Dude, nothing about this is funny. Like, I can’t even tilt my head back and just laugh at how absurdly inept the team is. Like Jim said, it’s just gross.
I cannot imagine Clevinger and Hendricks in the same clubhouse.
I already don’t want Clevinger in the dugout. I hope he gets into administrative leave, and his contract just goes away without 1 inning thrown as a White Sox member.
I guess White Sox marketing team already issued an order to stop making Clevinger jerseys.
How about taking a gamble on Danny Duffy? His health concerns play well with the team makeup and he’d come cheap which is a Sox must.
I think he’s probably currently injured, else with his talent he’d have signed
That hasn’t deterred the Sox in the past.
Duffy signs with the Rangers, I think its a good risk on a minor league contract. Actually I like Clint Frazier on a minor league contract too. Where’s Hahn? Oh yeah, in hiding after his Clevinger debacle.
Another sad aspect of this situation for the Sox is that not only Rick Hahn is to blame here.
Clearly, Ethan Katz knows Clev well and assessed the situation and must have urged the Sox to make this acquisition.
As Jim and Josh said in the podcast this morning, this should not be falling to Katz to decide and if it did/does then there is the big F’n problem. And let hope the same isn’t happening with Grifol and Benintendi, Alberto, Rivero.
Katz had him in single A. I do not assume that he knew him well and “assessed the situation”, whatever that means. Should he have said, “Mike, by the way, engaged in any domestic abuse since we worked together?”
Hard to have an offseason worse on vibes. Getting rid of TLR’s old man stink was badly needed, but the franchise cornerstone/team dad signing with fuckin’ Houston, the beloved closer getting cancer, and now this shitshow. What’s next, Robert tearing his ACL on an Instagram live streamed workout a la Tarik Cohen?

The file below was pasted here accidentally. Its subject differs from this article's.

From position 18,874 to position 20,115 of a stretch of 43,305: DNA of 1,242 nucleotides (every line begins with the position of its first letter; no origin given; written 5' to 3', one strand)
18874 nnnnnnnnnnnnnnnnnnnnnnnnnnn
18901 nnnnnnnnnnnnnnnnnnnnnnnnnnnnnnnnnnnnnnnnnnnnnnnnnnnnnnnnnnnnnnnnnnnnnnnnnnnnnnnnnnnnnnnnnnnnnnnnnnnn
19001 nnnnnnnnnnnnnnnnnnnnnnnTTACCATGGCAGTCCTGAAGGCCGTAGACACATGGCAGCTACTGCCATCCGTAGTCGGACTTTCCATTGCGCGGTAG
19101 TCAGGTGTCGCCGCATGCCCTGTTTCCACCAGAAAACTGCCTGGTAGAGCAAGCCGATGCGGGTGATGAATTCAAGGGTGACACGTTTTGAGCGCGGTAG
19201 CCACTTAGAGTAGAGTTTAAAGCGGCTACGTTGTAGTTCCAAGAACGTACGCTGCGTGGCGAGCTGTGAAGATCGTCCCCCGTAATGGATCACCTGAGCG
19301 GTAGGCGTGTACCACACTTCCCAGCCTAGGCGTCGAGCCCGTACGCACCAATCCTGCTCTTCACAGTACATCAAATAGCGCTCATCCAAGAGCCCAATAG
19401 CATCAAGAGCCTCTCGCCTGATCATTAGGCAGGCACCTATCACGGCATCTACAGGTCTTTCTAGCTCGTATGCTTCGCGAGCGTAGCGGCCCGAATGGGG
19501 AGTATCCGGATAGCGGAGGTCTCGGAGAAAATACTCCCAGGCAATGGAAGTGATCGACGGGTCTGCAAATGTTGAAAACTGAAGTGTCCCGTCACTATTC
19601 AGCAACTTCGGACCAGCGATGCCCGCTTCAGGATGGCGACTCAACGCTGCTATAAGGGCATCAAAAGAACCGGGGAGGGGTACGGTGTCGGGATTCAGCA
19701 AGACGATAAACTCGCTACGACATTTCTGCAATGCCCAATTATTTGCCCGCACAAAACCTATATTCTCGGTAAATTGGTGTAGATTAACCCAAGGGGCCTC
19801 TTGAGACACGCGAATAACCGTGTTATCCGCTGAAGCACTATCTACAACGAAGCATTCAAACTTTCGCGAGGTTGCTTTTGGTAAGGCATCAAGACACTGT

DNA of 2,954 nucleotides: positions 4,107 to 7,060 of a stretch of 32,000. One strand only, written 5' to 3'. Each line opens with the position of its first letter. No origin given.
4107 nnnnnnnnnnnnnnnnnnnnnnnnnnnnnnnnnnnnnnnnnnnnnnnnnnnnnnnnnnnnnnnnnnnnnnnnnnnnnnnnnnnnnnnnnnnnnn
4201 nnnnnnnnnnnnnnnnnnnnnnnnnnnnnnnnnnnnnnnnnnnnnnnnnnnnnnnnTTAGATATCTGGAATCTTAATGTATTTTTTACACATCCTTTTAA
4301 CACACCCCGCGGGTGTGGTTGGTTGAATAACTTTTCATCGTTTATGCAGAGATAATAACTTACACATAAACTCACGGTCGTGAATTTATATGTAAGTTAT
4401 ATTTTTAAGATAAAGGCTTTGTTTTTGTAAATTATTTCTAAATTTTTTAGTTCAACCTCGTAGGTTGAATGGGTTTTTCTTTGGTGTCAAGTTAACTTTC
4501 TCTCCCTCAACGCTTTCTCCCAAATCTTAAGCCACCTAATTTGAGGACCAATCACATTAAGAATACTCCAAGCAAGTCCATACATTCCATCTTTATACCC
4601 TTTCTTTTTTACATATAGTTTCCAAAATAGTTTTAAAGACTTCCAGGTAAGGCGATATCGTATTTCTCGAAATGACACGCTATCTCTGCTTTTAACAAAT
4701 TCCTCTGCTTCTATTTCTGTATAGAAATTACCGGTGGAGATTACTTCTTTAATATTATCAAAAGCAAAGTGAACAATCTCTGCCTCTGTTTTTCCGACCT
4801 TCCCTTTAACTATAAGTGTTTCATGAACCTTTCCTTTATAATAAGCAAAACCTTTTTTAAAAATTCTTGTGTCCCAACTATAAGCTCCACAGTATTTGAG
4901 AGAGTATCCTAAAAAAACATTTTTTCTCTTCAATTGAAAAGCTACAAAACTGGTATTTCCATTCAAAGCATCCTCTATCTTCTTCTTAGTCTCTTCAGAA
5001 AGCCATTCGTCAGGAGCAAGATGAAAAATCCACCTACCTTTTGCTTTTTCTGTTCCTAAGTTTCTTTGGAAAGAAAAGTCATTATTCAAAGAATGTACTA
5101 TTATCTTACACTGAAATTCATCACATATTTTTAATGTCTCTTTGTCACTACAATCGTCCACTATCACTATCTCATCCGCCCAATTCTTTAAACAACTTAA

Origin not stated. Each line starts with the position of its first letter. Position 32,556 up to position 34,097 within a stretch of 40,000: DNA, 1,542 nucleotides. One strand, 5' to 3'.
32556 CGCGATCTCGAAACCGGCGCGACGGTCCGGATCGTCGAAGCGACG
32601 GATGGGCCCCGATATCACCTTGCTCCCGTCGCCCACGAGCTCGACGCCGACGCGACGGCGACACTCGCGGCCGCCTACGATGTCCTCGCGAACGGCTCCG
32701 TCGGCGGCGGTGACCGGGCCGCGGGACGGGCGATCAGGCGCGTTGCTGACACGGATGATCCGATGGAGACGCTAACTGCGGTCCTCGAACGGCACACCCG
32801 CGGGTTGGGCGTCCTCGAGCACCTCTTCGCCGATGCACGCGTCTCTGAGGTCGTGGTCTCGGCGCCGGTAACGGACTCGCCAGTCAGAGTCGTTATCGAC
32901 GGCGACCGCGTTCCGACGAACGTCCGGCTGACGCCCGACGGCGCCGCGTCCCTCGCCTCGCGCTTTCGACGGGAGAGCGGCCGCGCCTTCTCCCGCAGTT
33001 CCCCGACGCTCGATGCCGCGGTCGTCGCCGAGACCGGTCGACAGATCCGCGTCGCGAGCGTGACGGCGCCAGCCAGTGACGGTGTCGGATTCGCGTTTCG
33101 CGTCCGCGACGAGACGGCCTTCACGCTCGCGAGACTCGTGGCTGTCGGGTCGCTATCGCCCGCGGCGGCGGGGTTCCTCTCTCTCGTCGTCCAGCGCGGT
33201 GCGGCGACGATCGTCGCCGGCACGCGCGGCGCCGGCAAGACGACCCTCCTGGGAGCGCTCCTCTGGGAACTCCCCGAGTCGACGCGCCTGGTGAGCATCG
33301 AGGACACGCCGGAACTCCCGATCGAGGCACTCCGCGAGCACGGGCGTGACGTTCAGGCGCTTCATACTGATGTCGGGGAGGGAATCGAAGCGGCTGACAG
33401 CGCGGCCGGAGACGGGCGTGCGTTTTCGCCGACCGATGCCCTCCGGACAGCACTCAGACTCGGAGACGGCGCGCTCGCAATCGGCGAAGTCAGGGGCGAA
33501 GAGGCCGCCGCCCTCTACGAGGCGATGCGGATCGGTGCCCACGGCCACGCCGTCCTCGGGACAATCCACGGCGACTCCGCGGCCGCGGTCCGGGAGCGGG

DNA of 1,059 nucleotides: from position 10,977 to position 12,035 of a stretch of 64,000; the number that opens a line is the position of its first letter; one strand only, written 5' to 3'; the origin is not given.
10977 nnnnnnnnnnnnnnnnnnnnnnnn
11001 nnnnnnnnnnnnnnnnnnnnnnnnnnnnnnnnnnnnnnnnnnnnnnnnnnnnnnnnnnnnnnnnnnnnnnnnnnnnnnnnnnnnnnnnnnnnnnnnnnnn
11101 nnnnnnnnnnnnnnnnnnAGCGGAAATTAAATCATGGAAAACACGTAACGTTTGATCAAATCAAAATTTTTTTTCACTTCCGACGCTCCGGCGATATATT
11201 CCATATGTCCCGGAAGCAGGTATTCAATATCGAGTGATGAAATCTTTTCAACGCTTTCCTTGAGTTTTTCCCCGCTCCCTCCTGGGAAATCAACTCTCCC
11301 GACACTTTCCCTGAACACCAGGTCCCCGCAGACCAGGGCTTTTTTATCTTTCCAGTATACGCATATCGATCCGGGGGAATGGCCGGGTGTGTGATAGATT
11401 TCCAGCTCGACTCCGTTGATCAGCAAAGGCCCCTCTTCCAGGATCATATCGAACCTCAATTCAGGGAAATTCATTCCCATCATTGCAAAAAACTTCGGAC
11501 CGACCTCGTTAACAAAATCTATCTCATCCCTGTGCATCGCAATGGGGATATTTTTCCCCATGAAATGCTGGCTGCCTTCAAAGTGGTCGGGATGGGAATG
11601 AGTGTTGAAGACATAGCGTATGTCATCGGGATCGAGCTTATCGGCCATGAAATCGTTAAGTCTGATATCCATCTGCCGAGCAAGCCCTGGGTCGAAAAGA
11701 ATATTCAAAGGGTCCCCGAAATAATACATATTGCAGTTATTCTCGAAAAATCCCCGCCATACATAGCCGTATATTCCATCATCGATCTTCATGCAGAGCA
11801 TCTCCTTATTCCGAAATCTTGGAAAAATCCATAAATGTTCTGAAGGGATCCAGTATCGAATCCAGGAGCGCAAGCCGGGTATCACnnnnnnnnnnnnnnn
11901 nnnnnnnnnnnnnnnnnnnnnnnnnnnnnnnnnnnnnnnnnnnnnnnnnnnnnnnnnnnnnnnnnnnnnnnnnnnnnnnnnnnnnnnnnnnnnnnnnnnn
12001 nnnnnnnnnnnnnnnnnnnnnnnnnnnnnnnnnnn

The Bears employ former FBI agents to run their security dept, and screening players is their job, also getting them out of trouble it possible. The NFL also employs former feds to run their investigations and find things before they blow up. one unofficial phone call, off the record, with cops talking to cops, and this signing never happens.
The White Sox clearly don’t have this person making these calls, and more importantly the FO and ownership don’t think it’s important. This is now twice it has happened. I think ultimately JR and Co are good people, we’ll intentioned, but they aren’t capable of running an operation like this anymore.
Before we conclude that the Sox hands are tied, the Univ of Texas fired their head coach with 6 yrs left on his deal. The DV charges were dropped against him, and they are willing to take their chances in court that they won’t have to pay. If that coach wants to sue for that money, he will have to defend against the pictures and statements his fiancé made in civil court, a very public process. Fuck Clevinger, humiliating him for $12 mil is worth it. The White Sox are cowards if they don’t terminate the contract for cause today.